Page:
Another reason Microsoft wants Skype: Advertisers, advertisers, advertisers

Another reason Microsoft wants Skype: Advertisers, advertisers, advertisers

Summary: Online advertising is one of the big reasons Microsoft has purchased Skype, according to Microsoft and Skype management.

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Microsoft CEO Steve Ballmer and Skype CEO (and now Microsoft Skype Business Unit President) Tony Bates didn't share any product roadmaps during their press conference explaining the backstory of Microsoft's $8.5 billion acquisition of Skype.

So while Microsoft and its newest communications partner are planning to integrate Skype with Microsoft's Lync, Messenger, Outlook, Hotmail, Xbox Live, Windows Phone and other products, we still have no particulars or dates. (The pair said they would do so closer to when they receive regulatory clearance of the deal.)

However, Ballmer and Bates did attempt to explain why Microsoft bought the VOIP/video conferencing vendor, despite the fact that Microsoft already has a bunch of products that deliver most of the same capabilities.

The Skype brand -- one with the advantage (shared by Google) of having its company name commonly used as a verb -- is one of those reasons. Another is the rapid growth of video content. Skype currently is seeing 40 percent of its traffic coming from video chat, Bates said today. But the one that stood out most to me is something many arm chair quarterbacks haven't mentioned: Advertising.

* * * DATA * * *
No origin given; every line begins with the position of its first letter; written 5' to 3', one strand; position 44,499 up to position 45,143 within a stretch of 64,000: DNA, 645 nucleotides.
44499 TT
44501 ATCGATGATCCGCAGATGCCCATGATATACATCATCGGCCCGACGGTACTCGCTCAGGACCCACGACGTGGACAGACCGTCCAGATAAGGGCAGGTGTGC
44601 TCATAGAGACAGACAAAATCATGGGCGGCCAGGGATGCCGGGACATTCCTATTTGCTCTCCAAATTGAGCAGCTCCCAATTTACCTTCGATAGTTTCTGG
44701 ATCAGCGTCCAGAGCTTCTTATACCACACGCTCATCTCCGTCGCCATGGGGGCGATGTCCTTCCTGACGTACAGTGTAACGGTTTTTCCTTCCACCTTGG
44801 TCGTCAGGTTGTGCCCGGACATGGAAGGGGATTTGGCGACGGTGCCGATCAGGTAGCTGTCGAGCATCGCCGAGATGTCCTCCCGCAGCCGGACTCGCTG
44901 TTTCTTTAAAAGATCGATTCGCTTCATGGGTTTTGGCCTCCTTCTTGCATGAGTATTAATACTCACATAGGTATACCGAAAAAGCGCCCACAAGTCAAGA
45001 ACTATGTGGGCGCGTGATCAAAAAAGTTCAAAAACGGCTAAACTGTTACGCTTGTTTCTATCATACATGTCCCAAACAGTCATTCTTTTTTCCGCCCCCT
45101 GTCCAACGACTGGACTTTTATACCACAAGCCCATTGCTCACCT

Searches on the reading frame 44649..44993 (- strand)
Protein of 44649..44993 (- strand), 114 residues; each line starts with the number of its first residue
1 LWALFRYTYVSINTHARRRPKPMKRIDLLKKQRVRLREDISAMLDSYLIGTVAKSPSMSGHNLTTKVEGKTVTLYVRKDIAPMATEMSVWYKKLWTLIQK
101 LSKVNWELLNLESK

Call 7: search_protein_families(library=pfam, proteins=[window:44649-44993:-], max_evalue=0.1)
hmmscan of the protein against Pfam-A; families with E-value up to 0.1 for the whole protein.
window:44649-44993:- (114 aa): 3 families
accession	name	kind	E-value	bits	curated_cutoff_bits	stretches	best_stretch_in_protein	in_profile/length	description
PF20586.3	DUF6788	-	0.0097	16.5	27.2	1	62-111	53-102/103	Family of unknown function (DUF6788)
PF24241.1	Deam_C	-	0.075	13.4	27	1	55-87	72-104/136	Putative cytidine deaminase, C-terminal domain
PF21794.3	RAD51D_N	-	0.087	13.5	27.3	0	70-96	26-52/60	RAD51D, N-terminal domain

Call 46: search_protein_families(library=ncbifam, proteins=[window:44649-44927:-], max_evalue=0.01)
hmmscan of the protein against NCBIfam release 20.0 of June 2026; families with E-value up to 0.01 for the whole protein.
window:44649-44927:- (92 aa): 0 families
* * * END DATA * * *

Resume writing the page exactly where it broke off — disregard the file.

We already know that online advertising is of huge importance to the Softies. Ballmer said recently that online advertising, currently contributing $3 billion in revenues per year to Microsoft's coffers, is the fastest growing part of Microsoft's business. And Ballmer and his advisers seemingly are seeing potential advertising dollar-signs dancing in their heads with Skype.

In explaining how Microsoft plans to "monetize" Skype, Ballmer mentioned advertising several times during his press conference remarks. Bates mentioned advertising, repeatedly, as well.

"Video itself we think as an overall market for both advertising and for rich communications around collaboration and finding ways to create that engaged user base is going to be one of the fastest-growing areas of the market," Bates told press conference attendees. "We estimate 45 percent growth just in video-based ads over the compound annual growth rate in the next few years."